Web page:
National Nutrition Month: Small Changes, Big Impact on Quality of Life

Sara Dow is a ACE Certified Weight Management and Fitness Nutrition Specialist. She is also a ACE Certified Personal Trainer and Small Group Trainer at the Y. Twice a month, her blog posts will feature nutrition education, a healthy recipe she has tried and loves, and tips to help you achieve your health goals, as well as answers centered around a nutrition question from a Y member.

March is National Nutrition Month in the United States, a time to focus on the importance of healthy eating habits and the impact they have on our overall health and well-being.  Eating a nutritious diet can help us achieve and maintain a healthy weight, prevent chronic diseases, and boost our energy levels. But did you know that nutrition can also play a crucial role in improving our quality of life?

A healthy diet can help us feel better physically and mentally. When we eat well, our bodies have the fuel they need to function properly. This means we have more energy to get through our day and can perform better in both physical and mental tasks. Additionally, a balanced diet can help improve our sleep patterns, leading to better rest and overall mood.

In addition to the physical benefits, proper nutrition can also help improve our mental health. Certain nutrients, such as omega-3 fatty acids and B vitamins, have been linked to improved cognitive function and mood. Eating a diet rich in fruits, vegetables, whole grains, and lean proteins can also help reduce inflammation in the body, which has been linked to depression and other mental health issues.

Making small changes to your diet can have a big impact on your overall quality of life. Start by incorporating more fruits and vegetables into your meals, opting for whole grains over refined grains, and choosing lean proteins such as fish, chicken, and beans.  Snack on nuts and seeds instead of processed snacks, and drink plenty of water throughout the day to stay hydrated.

It’s important to note that healthy eating is not about strict diets or deprivation. It’s about finding a balance that works for you and making sustainable changes to your eating habits over time. Start by setting small goals for yourself, such as eating a vegetable with every meal or swapping out sugary drinks for water and tea. Celebrate your successes along the way and don’t be too hard on yourself if you slip up.

National Nutrition Month is a great time to start focusing on your eating habits and how they impact your quality of life.  Make a commitment to yourself to prioritize nutrition and take small steps towards a healthier lifestyle.  Your body and mind will thank you!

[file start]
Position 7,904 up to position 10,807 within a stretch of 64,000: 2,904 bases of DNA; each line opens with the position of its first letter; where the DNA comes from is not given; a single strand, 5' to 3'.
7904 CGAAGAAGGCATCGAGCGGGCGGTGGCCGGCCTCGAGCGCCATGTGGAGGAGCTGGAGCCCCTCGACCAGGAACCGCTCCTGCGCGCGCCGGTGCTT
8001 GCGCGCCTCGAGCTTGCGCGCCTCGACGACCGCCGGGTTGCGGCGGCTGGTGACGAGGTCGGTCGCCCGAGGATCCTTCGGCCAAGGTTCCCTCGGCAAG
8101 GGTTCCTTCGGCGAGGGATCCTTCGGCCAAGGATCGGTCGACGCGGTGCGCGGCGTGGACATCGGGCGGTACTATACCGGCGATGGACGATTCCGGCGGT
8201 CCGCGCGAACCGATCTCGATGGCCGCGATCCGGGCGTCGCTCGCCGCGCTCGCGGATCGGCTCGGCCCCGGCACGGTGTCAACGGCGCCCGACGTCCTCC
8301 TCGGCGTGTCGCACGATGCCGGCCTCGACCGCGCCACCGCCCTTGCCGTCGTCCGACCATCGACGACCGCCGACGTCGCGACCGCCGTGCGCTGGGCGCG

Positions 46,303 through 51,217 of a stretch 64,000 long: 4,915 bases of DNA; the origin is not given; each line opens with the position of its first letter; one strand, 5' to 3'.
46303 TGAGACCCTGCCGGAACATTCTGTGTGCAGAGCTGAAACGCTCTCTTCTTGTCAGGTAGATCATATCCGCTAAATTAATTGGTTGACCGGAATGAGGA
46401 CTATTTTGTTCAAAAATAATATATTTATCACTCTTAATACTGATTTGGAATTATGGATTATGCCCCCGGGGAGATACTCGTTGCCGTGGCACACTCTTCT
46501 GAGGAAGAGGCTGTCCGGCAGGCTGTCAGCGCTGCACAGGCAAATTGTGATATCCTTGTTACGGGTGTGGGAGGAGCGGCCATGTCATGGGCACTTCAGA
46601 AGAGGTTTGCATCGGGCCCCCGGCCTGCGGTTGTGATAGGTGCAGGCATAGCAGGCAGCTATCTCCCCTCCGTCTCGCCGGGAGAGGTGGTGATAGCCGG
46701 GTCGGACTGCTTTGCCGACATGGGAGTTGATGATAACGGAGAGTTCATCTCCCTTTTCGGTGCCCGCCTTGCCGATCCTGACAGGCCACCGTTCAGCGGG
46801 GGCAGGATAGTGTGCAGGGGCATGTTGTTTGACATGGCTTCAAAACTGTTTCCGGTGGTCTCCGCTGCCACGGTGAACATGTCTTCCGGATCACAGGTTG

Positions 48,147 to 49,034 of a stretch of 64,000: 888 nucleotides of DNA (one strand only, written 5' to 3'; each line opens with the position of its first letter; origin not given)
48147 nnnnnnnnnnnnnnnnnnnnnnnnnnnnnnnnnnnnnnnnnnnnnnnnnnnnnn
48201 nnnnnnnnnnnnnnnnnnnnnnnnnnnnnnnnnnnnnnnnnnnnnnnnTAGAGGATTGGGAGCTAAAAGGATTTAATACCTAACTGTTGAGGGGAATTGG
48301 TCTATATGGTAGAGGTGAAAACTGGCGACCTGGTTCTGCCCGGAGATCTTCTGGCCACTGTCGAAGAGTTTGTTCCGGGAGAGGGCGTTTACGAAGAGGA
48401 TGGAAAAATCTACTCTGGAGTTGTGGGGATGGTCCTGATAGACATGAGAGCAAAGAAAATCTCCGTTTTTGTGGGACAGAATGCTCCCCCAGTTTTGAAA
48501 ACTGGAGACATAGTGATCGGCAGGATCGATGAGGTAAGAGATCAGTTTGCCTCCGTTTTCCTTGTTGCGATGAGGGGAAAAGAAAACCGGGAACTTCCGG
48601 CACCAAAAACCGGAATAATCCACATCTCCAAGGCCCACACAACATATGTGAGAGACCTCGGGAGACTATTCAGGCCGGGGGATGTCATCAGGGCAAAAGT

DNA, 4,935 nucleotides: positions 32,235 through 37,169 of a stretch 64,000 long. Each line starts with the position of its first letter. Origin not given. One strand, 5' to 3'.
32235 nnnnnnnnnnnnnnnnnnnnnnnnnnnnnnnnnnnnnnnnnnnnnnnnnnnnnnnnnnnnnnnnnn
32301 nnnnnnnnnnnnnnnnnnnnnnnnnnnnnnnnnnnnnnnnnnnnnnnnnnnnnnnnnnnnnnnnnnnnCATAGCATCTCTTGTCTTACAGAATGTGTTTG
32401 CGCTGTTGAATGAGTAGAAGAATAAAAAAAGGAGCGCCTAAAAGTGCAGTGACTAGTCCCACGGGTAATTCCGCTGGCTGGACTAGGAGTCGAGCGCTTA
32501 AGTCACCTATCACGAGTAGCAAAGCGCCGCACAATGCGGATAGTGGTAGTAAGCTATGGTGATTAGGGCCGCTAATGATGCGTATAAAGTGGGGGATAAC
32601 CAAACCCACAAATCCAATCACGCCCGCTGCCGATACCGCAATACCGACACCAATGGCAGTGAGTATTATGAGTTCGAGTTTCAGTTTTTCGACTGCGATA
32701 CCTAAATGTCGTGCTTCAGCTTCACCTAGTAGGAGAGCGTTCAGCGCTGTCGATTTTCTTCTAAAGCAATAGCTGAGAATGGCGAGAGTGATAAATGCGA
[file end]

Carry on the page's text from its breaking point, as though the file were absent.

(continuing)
A Healthy Recipe…

Chickpea and Cannellini Soup by Sara Dow (gluten and dairy free)


  • 2 Tbsp extra virgin olive oil
  • 1 cup carrots, peeled and chopped
  • 1 cup celery stalks, chopped
  • 1 cup yellow onion, chopped 
  • 1 cup frozen corn
  • 1 tsp fine sea salt
  • 2-3 garlic cloves, minced
  • 1 (32 oz) box of vegetable broth
  • 1 can (15 oz) chickpeas (aka garbanzo beans)
  • 1 can (15 oz) cannellini beans (or other white bean), rinsed and drained
  • 3 cups baby spinach
  • ½ cup grated parmesan cheese (omit for dairy-free)


Heat oil in a large pot over medium heat. Add carrots, celery, onion, corn, and salt and sauté until softened, about 5 minutes. Add garlic and sauté for 1 minute. Add broth, chickpeas, and cannellini beans. Bring to a boil, then turn heat to low, and simmer covered for 20 minutes. Add the spinach. Ladle into soup bowls and top with grated Parmesan (if using). Add salt and pepper to taste. Pair with whole grain bread and fruit for a well-balanced meal.

Yield: 6 – 1 cup servings.  Store leftovers in the fridge for 3-4 days or in the freezer for up to 3 months.

Nutrition: Broth is nourishing, hydrating, and soothing. Garlic and onions have antibacterial properties to help fight germs. Spinach and carrots are loaded with vitamin C. Chickpeas and cannellini beans are high in protein to support immune function and muscle tissues repair and fiber to promote gut health.

Check out this Resource… 

The Produce for Better Health Foundation (PBH) is committed to helping people enjoy happier, healthier lives by eating more fruits and vegetables every day. Check out their website for free resources including fruit and vegetable nutrition, storage and handling guides, inspiration and recipes, and insights and tips from experts.

To read more posts like this one, be sure to visit our main blog page at

About Sara Dow

Hi, I’m Sara and I am passionate about helping people improve their quality of life through the knowledge and practice of good nutrition.  

In 2018, I was inspired by the YMCA community to go back to school and pursue my dream of becoming a registered dietitian. I am now in my senior year, double majoring in Nutrition and Dietetics at Kansas State University.  I am excited to share with you what I am learning. 



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